'Roomies' by Sara Zarr and Tara Altebrando covers a pivotal period of the teenage years which doesn't feature in YA very often, the transitional summer between high school and college. The story centres around Elizabeth, also known as EB and Lauren who will be college room mates in two months and begin exchanging emails as their summer progresses.
I love books told via emails, letters and journals and although 'Roomies' isn't told entirely through the emails the two girls exchange I enjoyed how the emails were used and how they demonstrated the developing friendship between EB and Lauren. This also provided me with a does of nostalgia for my own life at this age which I spent writing letters to friends all over the country.
As expected on the surface the two main characters are rather different. EB lives in New Jersey with her Mother and is an only child. Lauren lives in San Francisco near the university the two girls will soon attend with her parents and 5 younger siblings. EB lives a somewhat solitary home life with a Mother often working or going on ill-advised dates, whereas Lauren has a loving home life yet little free time due to helping out with her siblings and also has two part-time jobs.
I really enjoyed this book, my favourite element was that the focus was on the importance and emergence of a strong friendship between EB and Lauren. While there are important romantic developments in the lives of both characters the key to the book is the importance of friendship as a foundation to the rest of life. I enjoy YA romances as much as the next person but it did feel like a breath of fresh air to have friends as the focus rather than romance.
I also thought 'Roomies' did a really good job at dissecting the limbo of life between school and college. Both girls are emerging as adults and testing their new found independence yet still navigating the demands of family and their expectations.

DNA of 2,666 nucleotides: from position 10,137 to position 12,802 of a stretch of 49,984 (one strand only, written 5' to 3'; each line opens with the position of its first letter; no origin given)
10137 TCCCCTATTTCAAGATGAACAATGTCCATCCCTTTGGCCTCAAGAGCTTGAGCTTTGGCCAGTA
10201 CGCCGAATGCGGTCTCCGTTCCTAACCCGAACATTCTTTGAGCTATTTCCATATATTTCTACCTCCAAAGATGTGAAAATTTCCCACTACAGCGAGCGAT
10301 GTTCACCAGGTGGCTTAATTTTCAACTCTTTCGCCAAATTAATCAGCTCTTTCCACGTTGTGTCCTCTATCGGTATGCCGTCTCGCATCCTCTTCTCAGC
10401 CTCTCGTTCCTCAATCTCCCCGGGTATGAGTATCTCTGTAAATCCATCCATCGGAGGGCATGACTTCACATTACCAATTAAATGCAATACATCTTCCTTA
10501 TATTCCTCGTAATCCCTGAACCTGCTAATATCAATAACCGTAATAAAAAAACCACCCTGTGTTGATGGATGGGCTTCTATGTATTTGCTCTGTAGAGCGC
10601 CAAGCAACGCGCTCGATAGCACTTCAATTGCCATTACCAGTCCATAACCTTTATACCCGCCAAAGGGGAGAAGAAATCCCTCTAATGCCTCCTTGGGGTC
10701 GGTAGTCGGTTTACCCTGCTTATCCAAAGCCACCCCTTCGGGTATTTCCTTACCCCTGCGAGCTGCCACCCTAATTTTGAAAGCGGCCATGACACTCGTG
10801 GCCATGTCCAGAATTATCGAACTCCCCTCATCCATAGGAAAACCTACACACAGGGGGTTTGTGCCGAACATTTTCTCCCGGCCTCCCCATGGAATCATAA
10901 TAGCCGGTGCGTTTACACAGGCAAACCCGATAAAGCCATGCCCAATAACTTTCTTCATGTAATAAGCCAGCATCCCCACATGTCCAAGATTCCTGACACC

The emerging friendship also liberates both girls from the demands of their existing friendships which gave me something to think about. Whilst having friends for many years can provide a stabilising foundation it can also restrict personal growth in the glare of how those friends the expect you to act and behave. This seems a particularly relevant issue when the characters are at such a crossroads in their lives and one of them is about to move many miles away from home.
I also liked the fact that neither of the girls is shown to be wealthy and both work at part-time jobs during the summer. I find a lot of YA, particularly American books show very privileged teens who live financially carefree in large bedrooms filled with the latest gadgets and their own brand-new cars. Whilst as escapism this is fine it's also alienating for those of us with more humble lives.
The ending, while a little predictable was perfect, although at the same time I would have happily read another 300 pages as I had become so fond of both characters. I was already a fan of Sara Zarr's but I will definitely investigate Tara Altebrando's previous work now too.
Thank you so much, Hayley!